Friday, August 18, 2023

Space Feels Like Hell: The Moon (2023) Review

Director: Kim Yong-hwa
Notable Cast: Sul Kyung-gu, Doh Kyung-soo, Kim Hee-ae

When you think of big, entertaining blockbusters from South Korea, the types of works that draw in the masses, there are a few names that leap to mind. But even among the ones that you just thought of, there is no doubt that Kim Yong-hwa came up. 

He's one of the most successful filmmakers, alongside other blockbuster giants such as Ryoo Seung-wan (Veteran) or Choi Dong-hoon (The Thieves). His previous works, like the two part Among the Gods films or even the Chinese co-production Mr. Go, have this formula and local flavor that works both in their region and abroad. Universality is one of the things that makes Kim's films works. They are big, grandiose, and a bit emotional, but I have always found myself to be counted as perhaps one of his biggest champions. So needless to say, I was absolutely ready to take a trip to The Moon. How does this summer blockbuster fair, and is this effects driven extravaganza worth the journey? Let's get into it.

It's the year 2029 and South Korea has embarked on a mission to the moon with a small team and their prized lunar probe, Woori. This captures a lot of eyes globally and just when all is seeming to go well for the team, a sudden solar windstorm wreaks havoc on the crew leaving astronaut Hwang Sun-woo stranded alone, fighting for survival. The team sent this time around had hoped to avoid the disasters that an earlier attempt met with disastrous results. The drama that unfolds around one man's fate brings the tensions of many nations to the forefront and a question that comes to all of our minds is presented to the world, what are our nationalities at the end of the day and what ideologies are we really putting aside to save a life?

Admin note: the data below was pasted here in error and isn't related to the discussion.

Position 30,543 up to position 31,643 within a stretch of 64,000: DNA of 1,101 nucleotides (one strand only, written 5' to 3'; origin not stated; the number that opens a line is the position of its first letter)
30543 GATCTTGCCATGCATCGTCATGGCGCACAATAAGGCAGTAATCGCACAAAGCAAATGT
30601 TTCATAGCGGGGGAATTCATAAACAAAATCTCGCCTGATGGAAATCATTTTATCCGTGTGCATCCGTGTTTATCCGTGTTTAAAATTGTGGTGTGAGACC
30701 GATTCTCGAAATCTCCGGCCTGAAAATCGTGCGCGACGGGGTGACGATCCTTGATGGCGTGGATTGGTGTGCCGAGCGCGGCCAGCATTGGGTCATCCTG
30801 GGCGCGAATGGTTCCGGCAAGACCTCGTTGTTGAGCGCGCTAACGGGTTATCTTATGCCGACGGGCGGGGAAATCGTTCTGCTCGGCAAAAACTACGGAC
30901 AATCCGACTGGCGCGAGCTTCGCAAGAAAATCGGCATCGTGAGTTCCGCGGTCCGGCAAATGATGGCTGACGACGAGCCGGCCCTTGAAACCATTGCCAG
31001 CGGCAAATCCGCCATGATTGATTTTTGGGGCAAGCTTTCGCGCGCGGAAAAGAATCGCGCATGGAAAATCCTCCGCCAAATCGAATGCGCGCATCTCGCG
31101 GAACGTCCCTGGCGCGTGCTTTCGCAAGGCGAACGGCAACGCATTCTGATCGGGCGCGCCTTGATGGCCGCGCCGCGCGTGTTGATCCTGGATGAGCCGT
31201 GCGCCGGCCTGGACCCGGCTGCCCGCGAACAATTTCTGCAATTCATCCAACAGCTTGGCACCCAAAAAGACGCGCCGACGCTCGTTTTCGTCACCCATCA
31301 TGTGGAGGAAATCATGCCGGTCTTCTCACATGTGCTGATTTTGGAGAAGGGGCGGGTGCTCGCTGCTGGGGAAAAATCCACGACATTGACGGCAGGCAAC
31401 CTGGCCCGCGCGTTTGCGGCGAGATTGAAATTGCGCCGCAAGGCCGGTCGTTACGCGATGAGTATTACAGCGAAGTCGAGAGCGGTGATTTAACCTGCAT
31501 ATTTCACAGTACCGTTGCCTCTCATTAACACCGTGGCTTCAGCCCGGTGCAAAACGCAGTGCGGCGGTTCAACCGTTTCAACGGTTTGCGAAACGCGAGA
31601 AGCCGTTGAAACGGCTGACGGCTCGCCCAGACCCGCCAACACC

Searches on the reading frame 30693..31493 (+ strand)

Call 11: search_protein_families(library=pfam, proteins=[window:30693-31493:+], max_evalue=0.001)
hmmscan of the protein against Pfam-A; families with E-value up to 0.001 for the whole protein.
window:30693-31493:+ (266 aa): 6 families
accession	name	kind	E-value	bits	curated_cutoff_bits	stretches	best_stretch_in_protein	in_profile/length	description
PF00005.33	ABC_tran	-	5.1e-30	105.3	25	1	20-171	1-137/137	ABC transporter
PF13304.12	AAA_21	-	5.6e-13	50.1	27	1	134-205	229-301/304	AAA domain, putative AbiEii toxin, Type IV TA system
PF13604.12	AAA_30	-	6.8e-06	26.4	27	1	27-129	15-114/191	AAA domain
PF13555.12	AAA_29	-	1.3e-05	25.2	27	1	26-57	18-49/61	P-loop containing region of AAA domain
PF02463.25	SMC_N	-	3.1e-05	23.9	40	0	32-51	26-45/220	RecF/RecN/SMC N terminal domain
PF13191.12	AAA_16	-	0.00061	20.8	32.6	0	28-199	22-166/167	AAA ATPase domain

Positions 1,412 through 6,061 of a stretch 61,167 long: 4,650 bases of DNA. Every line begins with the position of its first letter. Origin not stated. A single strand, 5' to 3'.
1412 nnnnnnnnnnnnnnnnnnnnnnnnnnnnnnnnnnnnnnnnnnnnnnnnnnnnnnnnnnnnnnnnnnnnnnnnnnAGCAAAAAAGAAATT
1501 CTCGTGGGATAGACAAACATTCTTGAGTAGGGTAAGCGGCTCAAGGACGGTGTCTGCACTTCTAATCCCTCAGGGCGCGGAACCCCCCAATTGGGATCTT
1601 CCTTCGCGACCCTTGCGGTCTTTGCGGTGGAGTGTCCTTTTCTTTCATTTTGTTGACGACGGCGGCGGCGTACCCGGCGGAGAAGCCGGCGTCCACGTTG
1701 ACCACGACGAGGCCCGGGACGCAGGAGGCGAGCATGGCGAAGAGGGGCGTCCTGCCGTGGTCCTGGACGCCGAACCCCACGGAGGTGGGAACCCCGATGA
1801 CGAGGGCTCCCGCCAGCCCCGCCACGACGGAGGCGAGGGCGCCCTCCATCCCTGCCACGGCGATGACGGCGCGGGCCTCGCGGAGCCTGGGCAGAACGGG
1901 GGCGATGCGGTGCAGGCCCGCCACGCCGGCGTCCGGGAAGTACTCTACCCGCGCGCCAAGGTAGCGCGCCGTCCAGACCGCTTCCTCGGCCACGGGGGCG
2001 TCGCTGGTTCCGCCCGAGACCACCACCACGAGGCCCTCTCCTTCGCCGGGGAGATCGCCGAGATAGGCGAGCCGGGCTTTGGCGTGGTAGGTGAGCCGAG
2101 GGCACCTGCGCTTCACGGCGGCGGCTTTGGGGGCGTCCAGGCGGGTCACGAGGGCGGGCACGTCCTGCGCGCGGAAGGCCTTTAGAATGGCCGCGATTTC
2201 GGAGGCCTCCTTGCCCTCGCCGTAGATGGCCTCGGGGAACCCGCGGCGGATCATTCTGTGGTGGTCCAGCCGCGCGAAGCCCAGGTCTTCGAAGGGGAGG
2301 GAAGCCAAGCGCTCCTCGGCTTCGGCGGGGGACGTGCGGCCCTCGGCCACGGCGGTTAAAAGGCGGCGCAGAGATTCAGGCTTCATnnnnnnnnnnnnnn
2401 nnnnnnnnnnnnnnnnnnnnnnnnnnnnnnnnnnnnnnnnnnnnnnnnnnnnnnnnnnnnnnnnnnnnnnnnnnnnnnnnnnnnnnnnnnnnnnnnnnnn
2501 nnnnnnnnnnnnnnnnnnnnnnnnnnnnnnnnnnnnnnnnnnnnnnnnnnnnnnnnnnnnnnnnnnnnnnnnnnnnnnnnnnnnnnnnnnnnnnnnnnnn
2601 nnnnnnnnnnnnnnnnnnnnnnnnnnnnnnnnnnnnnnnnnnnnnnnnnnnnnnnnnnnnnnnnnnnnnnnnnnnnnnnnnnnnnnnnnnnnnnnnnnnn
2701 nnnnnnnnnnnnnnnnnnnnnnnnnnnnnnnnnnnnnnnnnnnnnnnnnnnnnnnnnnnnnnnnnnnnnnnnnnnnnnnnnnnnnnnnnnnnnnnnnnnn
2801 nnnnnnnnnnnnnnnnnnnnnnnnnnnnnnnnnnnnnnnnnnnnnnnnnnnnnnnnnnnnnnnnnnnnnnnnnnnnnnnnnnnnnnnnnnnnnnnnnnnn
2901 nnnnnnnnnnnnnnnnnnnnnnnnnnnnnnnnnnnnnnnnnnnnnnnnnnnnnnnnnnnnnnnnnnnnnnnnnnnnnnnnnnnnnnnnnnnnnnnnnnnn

It's a very patriotic question that The Moon explores, and it is this exact sense of nationalism that clashes with its own sense of trying to push a one human race mindset. While I think the sentiment is great and the heart is definitely in the right spot with the film, it's the huge explosion of melodrama that really pushes the film away from a pure entertainment spectacle and it loses itself along the way.

Friday, August 11, 2023

From Shaw to Shining Shaw: The Shaw Brothers Classics, Vol. 1 Boxset - Ranked List (Shout Factory)

Although I’ve spent a solid amount of my time as a writer digging into the massive Shaw Brothers martial arts catalog of films, the current onslaught of Blu-Ray releases from boutique labels like Arrow Video or 88 Films has seen a lot of renewed interest in the classic Hong Kong studio and their output. Yeah, that’s fuckin’ great cause it’s only one more reason for me to revisit them and write about some of the classics that far too many cinephiles overlook. 


Just recently, Shout Factory revealed their own box sets, bringing together large swaths of the filmography of the Shaw Brothers studio. After announcing a Brave Archer set that contains the original three Brave Archer films and the two unofficial sequels, they dropped this gorgeous set on fans. Titled The Shaw Brothers Classics, Vol. 1, this set brought together 11 classic wuxia flicks from the golden age of the studio and it’s one of the year's best releases. 


With a handful of films new to me and a ton of classics that were available previously (either in digital form or from previous DVD releases), here is my official ranking of each film included - with a few additional comments of why each film deserves to be seen.